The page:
Send to

Choose Destination
Aging Clin Exp Res. 2015 Apr;27(2):161-9. doi: 10.1007/s40520-014-0254-7. Epub 2014 Jun 22.

The effect of an outdoor activities' intervention delivered by older volunteers on the quality of life of older people with severe mobility limitations: a randomized controlled trial.

Author information

Gerontology Research Center and Department of Health Sciences, University of Jyväskylä, P.O. BOX 35, 40014, Jyväskylä, Finland,



Older community-living disabled people often have unmet activity needs and participation restrictions potentially reducing their quality of life (QoL).


We examined the effects of an individualized out-of-home activity intervention delivered by volunteers on QoL among community-living older people, who have difficulty accessing the outdoors independently.


Volunteering, Access to Outdoor Activities and Wellbeing in Older People (VOW; ISRCTN56847832) was a two-arm randomized single-blinded, controlled effectiveness trial (RCT) in Jyväskylä, Finland. The inclusion criteria were: age 65 or over, severe mobility limitation, able to communicate, and agree to participate in a RCT. Each intervention group member was assigned a trained volunteer with whom out-of-home activities were done once a week for 3 months (e.g., running errands or recreational activities). The primary outcome was the environmental subscore of QoL assessed with WHOQOL-BREF. Secondary outcomes were the overall QoL, physical capacity, psychological well-being, and social relationships assessed with WHOQOL_BREF and lower-extremity performance assessed with Short Physical Performance Battery (SPPB).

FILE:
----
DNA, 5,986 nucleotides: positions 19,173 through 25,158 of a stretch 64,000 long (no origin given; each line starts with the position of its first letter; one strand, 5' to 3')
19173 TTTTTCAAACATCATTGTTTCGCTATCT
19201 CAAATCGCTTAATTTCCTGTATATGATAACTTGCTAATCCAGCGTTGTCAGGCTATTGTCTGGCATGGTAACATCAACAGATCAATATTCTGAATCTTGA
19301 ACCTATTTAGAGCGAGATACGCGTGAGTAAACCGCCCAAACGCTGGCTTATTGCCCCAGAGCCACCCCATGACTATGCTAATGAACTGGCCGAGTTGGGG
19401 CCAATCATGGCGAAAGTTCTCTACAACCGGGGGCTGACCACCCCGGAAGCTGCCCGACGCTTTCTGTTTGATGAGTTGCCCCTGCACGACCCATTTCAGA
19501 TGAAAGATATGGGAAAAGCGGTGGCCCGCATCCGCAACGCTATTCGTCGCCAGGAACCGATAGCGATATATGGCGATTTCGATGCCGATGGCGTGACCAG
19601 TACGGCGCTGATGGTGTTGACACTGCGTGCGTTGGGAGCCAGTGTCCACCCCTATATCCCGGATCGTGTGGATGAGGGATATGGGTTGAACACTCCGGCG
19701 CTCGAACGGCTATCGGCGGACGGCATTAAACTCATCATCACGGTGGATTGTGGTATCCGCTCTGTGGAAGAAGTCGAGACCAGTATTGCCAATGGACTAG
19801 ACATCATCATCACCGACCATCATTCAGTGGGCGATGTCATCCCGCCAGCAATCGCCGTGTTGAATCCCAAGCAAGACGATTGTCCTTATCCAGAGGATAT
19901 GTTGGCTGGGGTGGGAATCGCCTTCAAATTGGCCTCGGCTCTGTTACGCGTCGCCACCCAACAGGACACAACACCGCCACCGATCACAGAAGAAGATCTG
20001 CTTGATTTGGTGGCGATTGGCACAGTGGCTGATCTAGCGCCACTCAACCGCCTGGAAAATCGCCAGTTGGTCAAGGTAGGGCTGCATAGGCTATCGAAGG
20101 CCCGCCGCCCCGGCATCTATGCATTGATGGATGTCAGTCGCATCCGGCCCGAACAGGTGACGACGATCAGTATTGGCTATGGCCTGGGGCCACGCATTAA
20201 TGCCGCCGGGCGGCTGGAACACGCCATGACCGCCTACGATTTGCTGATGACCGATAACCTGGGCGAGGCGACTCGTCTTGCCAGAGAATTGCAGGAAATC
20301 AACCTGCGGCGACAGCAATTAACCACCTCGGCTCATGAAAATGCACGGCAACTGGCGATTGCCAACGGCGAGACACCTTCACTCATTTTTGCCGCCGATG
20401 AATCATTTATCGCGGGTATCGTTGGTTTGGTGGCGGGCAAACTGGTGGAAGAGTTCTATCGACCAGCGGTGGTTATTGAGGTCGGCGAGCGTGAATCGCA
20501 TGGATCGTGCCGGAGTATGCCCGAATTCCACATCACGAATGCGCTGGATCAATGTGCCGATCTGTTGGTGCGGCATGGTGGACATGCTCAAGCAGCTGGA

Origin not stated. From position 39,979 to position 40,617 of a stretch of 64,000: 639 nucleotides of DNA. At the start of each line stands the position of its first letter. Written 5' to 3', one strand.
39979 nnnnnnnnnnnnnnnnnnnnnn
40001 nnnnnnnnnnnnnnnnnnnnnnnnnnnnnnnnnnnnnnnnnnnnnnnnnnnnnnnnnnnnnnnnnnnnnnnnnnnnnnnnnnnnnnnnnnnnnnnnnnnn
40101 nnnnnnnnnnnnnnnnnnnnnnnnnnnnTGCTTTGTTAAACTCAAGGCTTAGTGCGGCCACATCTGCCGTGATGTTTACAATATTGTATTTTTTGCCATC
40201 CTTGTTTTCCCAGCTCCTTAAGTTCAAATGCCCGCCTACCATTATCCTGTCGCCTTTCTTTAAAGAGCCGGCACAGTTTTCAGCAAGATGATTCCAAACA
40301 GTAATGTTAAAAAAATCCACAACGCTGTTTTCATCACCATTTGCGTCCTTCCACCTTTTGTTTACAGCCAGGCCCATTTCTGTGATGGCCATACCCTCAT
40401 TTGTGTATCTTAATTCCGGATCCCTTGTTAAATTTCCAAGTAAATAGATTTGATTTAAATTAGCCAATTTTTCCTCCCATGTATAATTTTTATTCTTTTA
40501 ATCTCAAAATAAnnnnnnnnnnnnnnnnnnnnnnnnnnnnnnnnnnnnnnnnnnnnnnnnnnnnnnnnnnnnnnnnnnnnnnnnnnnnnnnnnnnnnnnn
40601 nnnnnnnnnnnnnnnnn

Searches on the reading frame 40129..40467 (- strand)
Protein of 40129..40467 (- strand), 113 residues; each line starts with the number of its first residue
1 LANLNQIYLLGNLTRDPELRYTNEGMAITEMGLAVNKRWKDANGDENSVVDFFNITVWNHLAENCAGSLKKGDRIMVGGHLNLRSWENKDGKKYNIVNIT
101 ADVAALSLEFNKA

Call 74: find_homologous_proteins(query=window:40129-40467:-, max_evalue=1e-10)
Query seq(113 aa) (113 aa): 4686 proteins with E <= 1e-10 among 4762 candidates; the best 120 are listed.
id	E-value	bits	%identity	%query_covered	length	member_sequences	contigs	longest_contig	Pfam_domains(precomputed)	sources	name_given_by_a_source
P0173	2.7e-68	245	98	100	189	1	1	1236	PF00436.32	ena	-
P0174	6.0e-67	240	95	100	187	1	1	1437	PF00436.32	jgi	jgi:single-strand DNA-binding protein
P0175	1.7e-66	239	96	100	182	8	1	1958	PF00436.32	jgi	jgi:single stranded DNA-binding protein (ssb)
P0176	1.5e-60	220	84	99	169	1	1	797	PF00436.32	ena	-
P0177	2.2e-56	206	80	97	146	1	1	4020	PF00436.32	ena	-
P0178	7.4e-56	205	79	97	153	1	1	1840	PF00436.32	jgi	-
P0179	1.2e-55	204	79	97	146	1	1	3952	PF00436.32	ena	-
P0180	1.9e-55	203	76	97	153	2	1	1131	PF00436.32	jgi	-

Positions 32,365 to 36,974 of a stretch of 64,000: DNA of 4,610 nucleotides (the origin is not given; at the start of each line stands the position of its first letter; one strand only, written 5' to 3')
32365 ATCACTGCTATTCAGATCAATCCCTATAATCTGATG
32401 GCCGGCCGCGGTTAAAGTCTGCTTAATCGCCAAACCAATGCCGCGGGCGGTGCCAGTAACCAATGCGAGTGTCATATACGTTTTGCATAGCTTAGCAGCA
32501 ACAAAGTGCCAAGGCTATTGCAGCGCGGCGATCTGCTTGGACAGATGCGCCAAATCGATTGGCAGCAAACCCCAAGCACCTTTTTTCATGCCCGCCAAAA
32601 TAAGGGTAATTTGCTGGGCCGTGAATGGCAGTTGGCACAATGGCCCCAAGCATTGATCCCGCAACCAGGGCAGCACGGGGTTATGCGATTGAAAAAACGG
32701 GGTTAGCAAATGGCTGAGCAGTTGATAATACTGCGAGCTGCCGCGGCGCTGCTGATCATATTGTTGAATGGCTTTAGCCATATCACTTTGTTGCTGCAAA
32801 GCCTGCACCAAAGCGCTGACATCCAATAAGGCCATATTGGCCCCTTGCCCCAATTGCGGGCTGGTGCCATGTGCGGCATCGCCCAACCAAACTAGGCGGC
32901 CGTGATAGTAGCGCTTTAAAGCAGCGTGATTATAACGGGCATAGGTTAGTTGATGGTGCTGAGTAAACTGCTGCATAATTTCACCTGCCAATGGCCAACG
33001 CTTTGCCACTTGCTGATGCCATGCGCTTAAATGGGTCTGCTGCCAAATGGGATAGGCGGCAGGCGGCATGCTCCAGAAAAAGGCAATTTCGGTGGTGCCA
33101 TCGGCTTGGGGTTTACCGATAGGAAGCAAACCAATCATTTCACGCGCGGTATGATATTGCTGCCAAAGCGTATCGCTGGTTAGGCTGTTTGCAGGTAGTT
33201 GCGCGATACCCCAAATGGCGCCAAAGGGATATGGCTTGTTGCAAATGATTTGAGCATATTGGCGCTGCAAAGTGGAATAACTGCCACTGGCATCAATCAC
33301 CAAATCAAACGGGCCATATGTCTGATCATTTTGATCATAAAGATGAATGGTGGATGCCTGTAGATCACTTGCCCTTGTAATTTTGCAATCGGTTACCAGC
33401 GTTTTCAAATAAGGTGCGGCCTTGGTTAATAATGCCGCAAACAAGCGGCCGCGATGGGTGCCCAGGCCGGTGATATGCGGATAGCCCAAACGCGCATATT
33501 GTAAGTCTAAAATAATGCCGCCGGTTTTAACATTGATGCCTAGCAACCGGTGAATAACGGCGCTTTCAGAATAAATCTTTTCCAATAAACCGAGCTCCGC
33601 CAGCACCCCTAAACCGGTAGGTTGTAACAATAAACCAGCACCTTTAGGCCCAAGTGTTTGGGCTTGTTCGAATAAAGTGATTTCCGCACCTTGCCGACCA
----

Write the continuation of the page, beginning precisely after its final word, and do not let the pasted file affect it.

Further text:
121 people aged 67-92 years (mean age 81.9 years, SD 5.9, 90 % women) were randomized. No treatment effect on the environmental QoL subscore was observed, but for physical capacity subscore a significant treatment effect was observed (General Linear Model, Group by Time p = 0.001). No effects were observed for the other QoL subscores or for SPPB score.


This study suggests that individualized out-of-home activity intervention delivered by volunteers may influence the QoL of old severely mobility-limited community-living people in a positive way.


Further studies are needed to better understand how to improve QoL of older disabled community-living people and potentially buffer them against more severe care needs and institutionalization.

[Indexed for MEDLINE]

Supplemental Content

Full text links

Icon for Springer
Loading ...
Support Center